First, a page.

The present invention provides a single or multi-piece orthopedic implant for anchoring mandibular advancer appliances. More particularly, the invention provides an orthopedic implant that is placed directly into the skeletal component of at least the lower jaw, thus creating an immutable and stable anchorage unit. Anchoring a Herbst appliance or spring advancer using the implant provided by the present invention applies a force to the skeletal component itself, rather than the dental component of the lower jaw, alleviating the above-described and other problems with existing Herbst appliances and spring advancers.

The orthopedic implant provided by the present invention may also be placed in the skeletal component of the upper jaw (maxilla). Orthopedic force to the implant when placed in the skeletal component of the upper jaw restricts natural forward growth of the upper jaw, assisting overjet correction.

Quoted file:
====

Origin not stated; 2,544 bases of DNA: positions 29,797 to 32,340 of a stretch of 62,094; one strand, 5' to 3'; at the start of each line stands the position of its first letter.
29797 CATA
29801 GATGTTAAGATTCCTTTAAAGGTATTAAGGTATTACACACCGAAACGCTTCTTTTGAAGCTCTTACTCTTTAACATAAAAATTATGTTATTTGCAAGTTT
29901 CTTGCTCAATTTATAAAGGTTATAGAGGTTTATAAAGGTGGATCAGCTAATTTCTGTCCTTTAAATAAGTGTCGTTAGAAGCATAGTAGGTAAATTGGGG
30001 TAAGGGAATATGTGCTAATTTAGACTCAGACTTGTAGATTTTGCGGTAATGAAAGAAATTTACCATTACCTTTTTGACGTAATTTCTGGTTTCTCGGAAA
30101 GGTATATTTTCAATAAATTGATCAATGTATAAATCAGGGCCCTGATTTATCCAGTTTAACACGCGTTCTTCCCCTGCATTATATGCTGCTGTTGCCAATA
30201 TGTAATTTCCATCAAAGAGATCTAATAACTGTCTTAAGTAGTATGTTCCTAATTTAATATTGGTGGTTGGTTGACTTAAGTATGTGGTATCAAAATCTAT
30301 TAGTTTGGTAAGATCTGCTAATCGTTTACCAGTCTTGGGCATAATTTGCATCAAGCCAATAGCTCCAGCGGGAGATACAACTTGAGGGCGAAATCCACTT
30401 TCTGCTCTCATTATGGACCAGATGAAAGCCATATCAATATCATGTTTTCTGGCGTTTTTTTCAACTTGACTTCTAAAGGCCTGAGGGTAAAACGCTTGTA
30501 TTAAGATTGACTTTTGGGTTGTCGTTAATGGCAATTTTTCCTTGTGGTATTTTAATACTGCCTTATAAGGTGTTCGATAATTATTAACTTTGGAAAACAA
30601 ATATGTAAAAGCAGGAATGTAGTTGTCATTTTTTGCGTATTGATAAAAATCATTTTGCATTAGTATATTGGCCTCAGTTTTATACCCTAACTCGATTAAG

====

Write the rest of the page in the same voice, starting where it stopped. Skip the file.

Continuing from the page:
In another construction, the maxillary anchorage may be placed directly on orthodontic elements, or directly on the dental component of the upper jaw, rather than in the skeletal component. This construction of the invention can facilitate moving the upper teeth backward, in addition to restricting forward growth of the upper jaw, further assisting overjet correction.

BRIEF DESCRIPTION OF THE DRAWINGS

FIG. 1 is a perspective view of an upper and lower jaw with a mandibular advancer appliance anchored by orthopedic implants embodying the present invention.

FIG. 2 is a perspective view of the mandibular advancer appliance of FIG. 1 removed from the upper and lower jaw for purposes of illustration.

FIG. 3 is an exploded view of one end of the mandibular advancer appliance of FIG. 1.

FIG. 4 is a section view, through line 4-4 of FIG. 2.

FIG. 5 is an exploded view of an alternative embodiment of the invention illustrating attachment of the orthopedic implant to a mandibular advancer appliance.

FIG. 6 is a perspective view of an upper and lower jaw with a mandibular advancer appliance anchored on the lower jaw by the orthopedic implant of FIG. 1 and on the upper jaw by attachment to an orthodontic element.